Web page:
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Memo for Audit of Medical Records



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    Manager, ABC HealthCare From: Mary Rehnelt Subject: Audit of Medical Records Date: 10/15/2010 Message: Recently I conducted an audit of medical records with a diagnosis of bacterial pneumonia. I was astounded to find that 65% of all the medical records researched were not supported by the proper documentation. When I questioned the staff they stated that the Medical Chief of Respiratory Medicine informed them that “there are other ways to determine bacterial pneumonia other than a lab culture”. They further stated that they were told that they should just assign the code for bacterial pneumonia.

    It may be the staff nor is the Medical Chief aware of the AHIMA Code of Ethics because of these discrepancies in the files. According to the AHIMA Code of Ethics certain principles must be strictly adhered to when updating client’s files. I found numerous violations to these codes of ethics and they are as follows: 1). Advocate, Uphold, and defend the individual’s right to privacy and the doctrine of confidentiality in the use and disclosure of information. 1. 1. Protect all confidential information to include personal, health, financial, genetic, and outcome information.

    This by law was not followed through because the charts were automatically coded for “bacterial pneumonia” without the proper medical test for the outcome of a positive result. 1. 2. Engage in social and political action that supports the protection of privacy and confidentiality, and be aware of the impact of the political arena on the health information system. Advocate for changes in policy and legislation to ensure protection of privacy and confidentiality, coding compliance, and other issues that surface as advocacy issues as well as facilitating informed participation by the public on these issues.

    This by law was not adhered to because the charts were not in compliance with regards to coding because the proper tests were not performed. 2. Put service, health and welfare of persons before self-interest and conduct themselves in the practice of the profession so as to bring honor to themselves, their peers, and to the health information management profession. This was not accomplished because the proper testing was not complete for an accurate diagnosis. 2. 1. Act with integrity, behave in a trustworthy manner, elevate service to others above self-interest, and promote high standards of practice in every setting.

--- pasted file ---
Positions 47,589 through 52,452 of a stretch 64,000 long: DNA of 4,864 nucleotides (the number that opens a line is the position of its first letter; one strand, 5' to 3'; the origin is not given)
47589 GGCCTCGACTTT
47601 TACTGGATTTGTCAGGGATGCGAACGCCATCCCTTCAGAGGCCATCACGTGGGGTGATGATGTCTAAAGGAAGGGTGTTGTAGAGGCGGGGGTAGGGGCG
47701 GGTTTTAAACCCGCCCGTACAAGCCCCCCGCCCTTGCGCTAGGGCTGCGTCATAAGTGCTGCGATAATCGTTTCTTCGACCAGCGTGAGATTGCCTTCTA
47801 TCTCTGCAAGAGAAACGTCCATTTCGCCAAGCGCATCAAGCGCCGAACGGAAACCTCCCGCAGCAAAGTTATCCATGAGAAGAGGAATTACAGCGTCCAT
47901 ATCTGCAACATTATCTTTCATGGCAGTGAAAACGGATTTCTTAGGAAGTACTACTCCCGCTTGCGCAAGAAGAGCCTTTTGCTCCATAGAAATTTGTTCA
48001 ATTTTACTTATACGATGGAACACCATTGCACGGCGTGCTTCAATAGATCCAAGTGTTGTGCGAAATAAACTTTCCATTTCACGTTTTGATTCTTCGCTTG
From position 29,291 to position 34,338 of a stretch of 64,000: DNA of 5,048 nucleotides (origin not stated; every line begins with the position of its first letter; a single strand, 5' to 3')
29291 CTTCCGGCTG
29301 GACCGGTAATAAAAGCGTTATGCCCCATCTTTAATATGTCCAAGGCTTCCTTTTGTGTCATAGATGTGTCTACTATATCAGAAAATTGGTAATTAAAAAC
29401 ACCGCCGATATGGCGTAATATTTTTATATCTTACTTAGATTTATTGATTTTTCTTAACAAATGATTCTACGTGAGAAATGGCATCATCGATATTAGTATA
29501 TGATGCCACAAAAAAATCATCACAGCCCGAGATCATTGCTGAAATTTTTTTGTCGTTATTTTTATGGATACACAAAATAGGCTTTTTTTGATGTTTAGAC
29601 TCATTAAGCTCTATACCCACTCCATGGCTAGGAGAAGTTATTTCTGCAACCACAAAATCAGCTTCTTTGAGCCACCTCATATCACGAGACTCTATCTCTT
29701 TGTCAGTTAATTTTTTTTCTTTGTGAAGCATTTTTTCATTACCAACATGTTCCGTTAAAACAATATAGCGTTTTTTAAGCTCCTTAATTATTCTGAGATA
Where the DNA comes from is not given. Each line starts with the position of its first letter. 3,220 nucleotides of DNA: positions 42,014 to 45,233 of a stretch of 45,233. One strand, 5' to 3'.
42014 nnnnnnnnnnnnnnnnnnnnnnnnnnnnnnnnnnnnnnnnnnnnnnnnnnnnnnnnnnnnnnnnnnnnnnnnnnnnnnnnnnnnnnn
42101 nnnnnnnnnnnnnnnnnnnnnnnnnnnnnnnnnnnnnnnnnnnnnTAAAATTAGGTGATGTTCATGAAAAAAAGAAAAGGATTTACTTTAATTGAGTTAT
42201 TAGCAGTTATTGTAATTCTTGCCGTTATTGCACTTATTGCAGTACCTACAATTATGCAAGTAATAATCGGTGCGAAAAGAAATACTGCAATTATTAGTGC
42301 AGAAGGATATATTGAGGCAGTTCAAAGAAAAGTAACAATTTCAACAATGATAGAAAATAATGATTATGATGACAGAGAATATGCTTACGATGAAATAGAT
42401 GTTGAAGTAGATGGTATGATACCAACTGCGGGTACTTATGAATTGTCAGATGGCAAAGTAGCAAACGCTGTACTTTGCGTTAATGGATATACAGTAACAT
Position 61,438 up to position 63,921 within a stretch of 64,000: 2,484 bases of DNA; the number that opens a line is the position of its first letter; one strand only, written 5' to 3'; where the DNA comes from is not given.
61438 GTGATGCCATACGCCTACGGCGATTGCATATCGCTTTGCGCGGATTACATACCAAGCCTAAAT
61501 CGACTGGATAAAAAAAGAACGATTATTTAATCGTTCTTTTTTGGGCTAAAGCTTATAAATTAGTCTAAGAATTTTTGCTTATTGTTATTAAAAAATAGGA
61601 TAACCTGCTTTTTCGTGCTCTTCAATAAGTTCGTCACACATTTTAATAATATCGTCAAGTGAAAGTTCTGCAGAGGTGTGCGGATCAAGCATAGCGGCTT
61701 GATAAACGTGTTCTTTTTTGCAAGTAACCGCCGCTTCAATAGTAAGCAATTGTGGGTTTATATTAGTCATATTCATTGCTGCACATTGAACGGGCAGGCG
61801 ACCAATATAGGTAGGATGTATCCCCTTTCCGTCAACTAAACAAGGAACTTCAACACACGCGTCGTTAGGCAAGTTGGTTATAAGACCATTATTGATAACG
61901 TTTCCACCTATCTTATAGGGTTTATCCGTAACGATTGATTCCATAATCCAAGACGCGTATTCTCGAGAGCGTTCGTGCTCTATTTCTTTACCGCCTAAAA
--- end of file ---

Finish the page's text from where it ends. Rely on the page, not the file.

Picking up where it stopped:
This by law was broken because the method that was used with interest to the patient’s file was not “consistent by acting honestly and responsibly”. 2. 7. Take unfair advantage of any professional relationship or exploit others to further their personal, religious, political, or business interests. This by law was in breach because the Medical Chief of Respiratory Medicine had his staff improperly code the files of his patient’s to show a possible inaccurate diagnosis. Neither the staff nor the Medical Chief acted in a professional or ethical manner when corners were cut on their clients.

    These laws were broken because: A. Incorrect codes were assigned per a physician’s instructions. B. Coding was incorrect because the documentation does not justify the procedures that were performed and billed. C. Miscoding to avoid conflict with superiors. The staff did not wish to go against the Chief with regards to coding irregularities. D. Commit in inaccurate coding practices. E. Hiding or ignoring review outcomes, such as performance data. Solutions for these codes of ethics are as follows: 1)Refuse to participate in or conceal unethical practices or procedures. )Act in a professional and ethical manner at all times. 3)Be knowledgeable about established policies and procedures for handling concerns about colleagues’ unethical behavior. These include policies and procedures created by AHIMA, licensing and regulatory bodies, employers, supervisors, agencies, and other professional organizations to avoid discrepancies in files. 4)Do not participate in, condone, or be associated with dishonesty, fraud and abuse, or deception. It is my recommendation a class is held to educate the staff on the AHIMA Code of Ethics.

    Suggestions to the staff on how to avoid these issues and conflicts in the future would be to review the AHIMA Code of Ethics frequently so that they are well educated, and understand exactly what the code stands for and is all about. Also, to avoid any conflict between staff and medical professionals always seek the guidance of someone in management who can intervene, correct the situation quietly and immediately.

    References: American Health Information Management Association Code of Ethics National Association of Social Workers. Code of Ethics. ” 1999. Available at . Harman, L. B. (Ed. ). Ethical challenges in the management of health information. Gaithersburg, MD: Aspen, 2001. AHIMA Code of Ethics, 1957, 1977, 1988, and 1998. Niederpruem, Mike, MS, CAE. (2009). Code of Ethics Enhances Certification. Retrieved from http://health-information. advanceweb. com/Article/Code-of-Ethics-Enhances-Certification. aspx Center for the Study of Ethics in the Proffessions. (2008) Retrieved from http://ethics. iit. edu/indexOfCodes-2. php? key=13_375_1320

    Memo for Audit of Medical Records. (2017, Feb 18). Retrieved from

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